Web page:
An SAP Consultant with some franchising experience obviously has done his homework and offered valuable advice as well as sharing some real life experiences.

“I have studied business and many individual businesses personally. I read many business cases and books and have a deep interest in business models and how they work in the current market.

First of all, check out the book ‘The E-myth Revisited?’ It is a very interesting way of viewing a business model. It describes the benefits of the franchise way of doing business.

I also have been involved in a few franchise opportunities, most recently, I was looking to purchase a tanning franchise. The business model was highly tuned, the computer system was revolutionary and perfectly adapted to the business through many years of iterations. The computer system alone would allow you to manage multiple stores with very little hands on control. The power of the franchise itself brought purchasing power and brand recognition which would have been difficult to built independently. The small percentage of revenues to fund regional advertising brought in enough business that I could have been almost completely hands off while still turning a sizable profit.

In short, most entrepreneurs work IN their business, but at a point you need to delegate so you can work ON your business. And franchising is a marvelous way (for most businesses) to grow exponentially.”

This next response if from a business coach that specializes in guerilla marketing strategies. Before I even read her response i knew I would agree with her perspective of franchisees needing to be prepared to work hard despite buying into a system. How true, indeed.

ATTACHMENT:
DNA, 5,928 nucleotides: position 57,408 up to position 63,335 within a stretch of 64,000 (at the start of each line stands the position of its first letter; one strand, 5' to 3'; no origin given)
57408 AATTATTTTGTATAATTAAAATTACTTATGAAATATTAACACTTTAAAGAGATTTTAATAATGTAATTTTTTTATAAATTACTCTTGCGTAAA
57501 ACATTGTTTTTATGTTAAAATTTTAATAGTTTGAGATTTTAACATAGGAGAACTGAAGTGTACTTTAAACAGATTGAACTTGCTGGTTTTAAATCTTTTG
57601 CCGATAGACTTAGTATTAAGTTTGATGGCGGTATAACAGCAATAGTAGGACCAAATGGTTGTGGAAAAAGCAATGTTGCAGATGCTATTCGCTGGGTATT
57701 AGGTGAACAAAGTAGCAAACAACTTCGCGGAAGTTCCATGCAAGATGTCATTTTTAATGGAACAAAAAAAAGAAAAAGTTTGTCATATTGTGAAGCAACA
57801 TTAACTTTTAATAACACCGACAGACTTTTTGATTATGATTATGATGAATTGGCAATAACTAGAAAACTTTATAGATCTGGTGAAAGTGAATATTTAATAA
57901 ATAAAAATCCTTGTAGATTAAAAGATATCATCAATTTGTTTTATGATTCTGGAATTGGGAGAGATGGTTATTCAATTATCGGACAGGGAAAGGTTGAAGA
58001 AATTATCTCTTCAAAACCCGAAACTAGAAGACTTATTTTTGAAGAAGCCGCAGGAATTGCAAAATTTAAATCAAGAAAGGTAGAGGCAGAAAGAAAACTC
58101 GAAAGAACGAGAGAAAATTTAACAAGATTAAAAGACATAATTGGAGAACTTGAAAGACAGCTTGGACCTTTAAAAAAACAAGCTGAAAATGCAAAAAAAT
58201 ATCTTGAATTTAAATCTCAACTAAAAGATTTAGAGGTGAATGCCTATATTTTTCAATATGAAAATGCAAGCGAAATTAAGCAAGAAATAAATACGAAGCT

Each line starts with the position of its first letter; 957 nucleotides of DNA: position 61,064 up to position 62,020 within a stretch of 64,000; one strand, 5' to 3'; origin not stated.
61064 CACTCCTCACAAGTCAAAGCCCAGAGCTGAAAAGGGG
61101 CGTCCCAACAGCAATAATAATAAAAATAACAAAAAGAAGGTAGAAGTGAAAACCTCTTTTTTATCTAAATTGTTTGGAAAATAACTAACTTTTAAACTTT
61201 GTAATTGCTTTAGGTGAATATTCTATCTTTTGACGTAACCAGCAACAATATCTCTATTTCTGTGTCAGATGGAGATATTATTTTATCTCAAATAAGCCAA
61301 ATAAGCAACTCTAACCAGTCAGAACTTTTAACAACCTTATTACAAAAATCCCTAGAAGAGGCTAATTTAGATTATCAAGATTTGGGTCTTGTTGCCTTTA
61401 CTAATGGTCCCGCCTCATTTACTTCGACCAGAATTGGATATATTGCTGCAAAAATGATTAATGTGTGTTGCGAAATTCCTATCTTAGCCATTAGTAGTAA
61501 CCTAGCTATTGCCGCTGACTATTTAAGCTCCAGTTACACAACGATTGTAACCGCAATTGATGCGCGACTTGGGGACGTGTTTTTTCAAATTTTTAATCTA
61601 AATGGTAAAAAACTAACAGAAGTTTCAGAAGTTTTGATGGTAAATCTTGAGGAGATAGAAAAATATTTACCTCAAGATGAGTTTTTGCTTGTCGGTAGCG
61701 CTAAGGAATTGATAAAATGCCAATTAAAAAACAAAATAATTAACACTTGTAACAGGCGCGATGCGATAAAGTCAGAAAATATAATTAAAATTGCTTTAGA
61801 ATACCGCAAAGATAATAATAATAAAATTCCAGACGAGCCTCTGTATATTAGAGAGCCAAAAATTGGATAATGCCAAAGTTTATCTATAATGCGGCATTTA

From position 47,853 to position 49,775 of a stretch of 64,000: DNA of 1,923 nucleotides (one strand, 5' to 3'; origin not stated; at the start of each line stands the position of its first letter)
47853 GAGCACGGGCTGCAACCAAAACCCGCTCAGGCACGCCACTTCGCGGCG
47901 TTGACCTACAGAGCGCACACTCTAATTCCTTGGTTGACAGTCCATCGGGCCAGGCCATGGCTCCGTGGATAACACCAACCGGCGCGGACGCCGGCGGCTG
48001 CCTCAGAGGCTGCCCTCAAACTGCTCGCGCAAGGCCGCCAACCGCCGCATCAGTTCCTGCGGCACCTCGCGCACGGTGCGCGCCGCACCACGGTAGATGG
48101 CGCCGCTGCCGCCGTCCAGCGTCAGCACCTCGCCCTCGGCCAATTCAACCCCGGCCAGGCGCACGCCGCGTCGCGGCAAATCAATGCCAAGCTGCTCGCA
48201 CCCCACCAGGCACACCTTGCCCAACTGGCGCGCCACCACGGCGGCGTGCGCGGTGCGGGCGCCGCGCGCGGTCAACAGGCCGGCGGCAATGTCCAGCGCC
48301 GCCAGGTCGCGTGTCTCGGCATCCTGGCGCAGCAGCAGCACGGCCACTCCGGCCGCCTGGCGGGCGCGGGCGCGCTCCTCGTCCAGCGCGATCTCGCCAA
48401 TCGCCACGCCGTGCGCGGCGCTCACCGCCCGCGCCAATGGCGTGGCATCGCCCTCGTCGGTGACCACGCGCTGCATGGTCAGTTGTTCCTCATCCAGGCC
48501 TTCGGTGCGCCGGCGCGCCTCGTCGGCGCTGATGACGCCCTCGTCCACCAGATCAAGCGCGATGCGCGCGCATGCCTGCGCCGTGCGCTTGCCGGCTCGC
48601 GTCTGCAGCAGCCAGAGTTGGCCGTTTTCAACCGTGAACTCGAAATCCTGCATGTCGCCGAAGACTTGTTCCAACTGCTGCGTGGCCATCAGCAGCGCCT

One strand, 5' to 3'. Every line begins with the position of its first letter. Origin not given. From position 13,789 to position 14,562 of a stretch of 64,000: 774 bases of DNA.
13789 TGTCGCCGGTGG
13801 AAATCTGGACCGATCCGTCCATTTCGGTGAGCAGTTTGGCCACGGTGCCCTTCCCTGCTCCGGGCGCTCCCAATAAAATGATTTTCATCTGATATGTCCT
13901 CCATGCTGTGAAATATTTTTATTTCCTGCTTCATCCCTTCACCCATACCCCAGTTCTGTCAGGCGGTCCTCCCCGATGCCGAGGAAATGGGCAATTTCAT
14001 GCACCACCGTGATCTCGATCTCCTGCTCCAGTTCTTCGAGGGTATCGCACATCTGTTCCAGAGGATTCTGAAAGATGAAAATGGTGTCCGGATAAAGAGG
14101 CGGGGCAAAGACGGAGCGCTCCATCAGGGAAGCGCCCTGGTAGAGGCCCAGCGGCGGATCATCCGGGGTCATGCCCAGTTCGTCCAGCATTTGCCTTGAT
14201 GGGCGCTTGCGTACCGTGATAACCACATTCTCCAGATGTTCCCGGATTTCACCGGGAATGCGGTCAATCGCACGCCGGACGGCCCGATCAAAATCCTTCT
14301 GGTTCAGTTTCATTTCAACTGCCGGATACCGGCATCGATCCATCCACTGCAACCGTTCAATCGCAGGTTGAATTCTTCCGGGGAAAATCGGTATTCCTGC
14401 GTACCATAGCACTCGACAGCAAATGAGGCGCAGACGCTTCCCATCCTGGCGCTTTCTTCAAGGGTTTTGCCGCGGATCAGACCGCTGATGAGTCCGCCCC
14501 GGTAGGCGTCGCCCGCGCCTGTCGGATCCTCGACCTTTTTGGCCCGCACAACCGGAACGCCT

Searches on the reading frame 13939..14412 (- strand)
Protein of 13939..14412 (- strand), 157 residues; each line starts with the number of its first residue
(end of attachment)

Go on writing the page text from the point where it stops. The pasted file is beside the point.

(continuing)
“I think that Franchises represent an great opportunity for some people. They can provide an excellent template for success, as well as resources and support as you are growing your business. That said, opening a franchise is just like starting any other business from the standpoint that you must have a clear idea as to how you will drive customers to your product/service. A franchisor will provide you with the tools and a blueprint, but you are going to have to do a lot of the heavy-lifting yourself. Make sure you are prepared!

Before committing to any franchise, talk to some of their current (and former!) franchisees. Don’t just call the people the franchisor tells you to call; reach deeper into their list of franchisees. Develop a list of questions that you can ask that help you to understand whether this particular franchise is going to be a good fit for you.

Lastly, if you are someone who doesn’t really like “rules”, you may want to think twice about franchising. What makes franchises work is that things are delivered consistently. That can be a good thing, or a bad thing, depending on how well you follow rules!”

An entrepreneur who previously founded a small franchise company offered his view which it appears may have been formed by some entrepreneurial types that entered into a franchise agreement with his franchise company. Personally, I do not believe true entrepreneurs make very good franchisees. On the flip-side, is he referring to true entrepreneurs or franchisees that just had buyer’s remorse and had to blame someone for their poor performance and/or failure?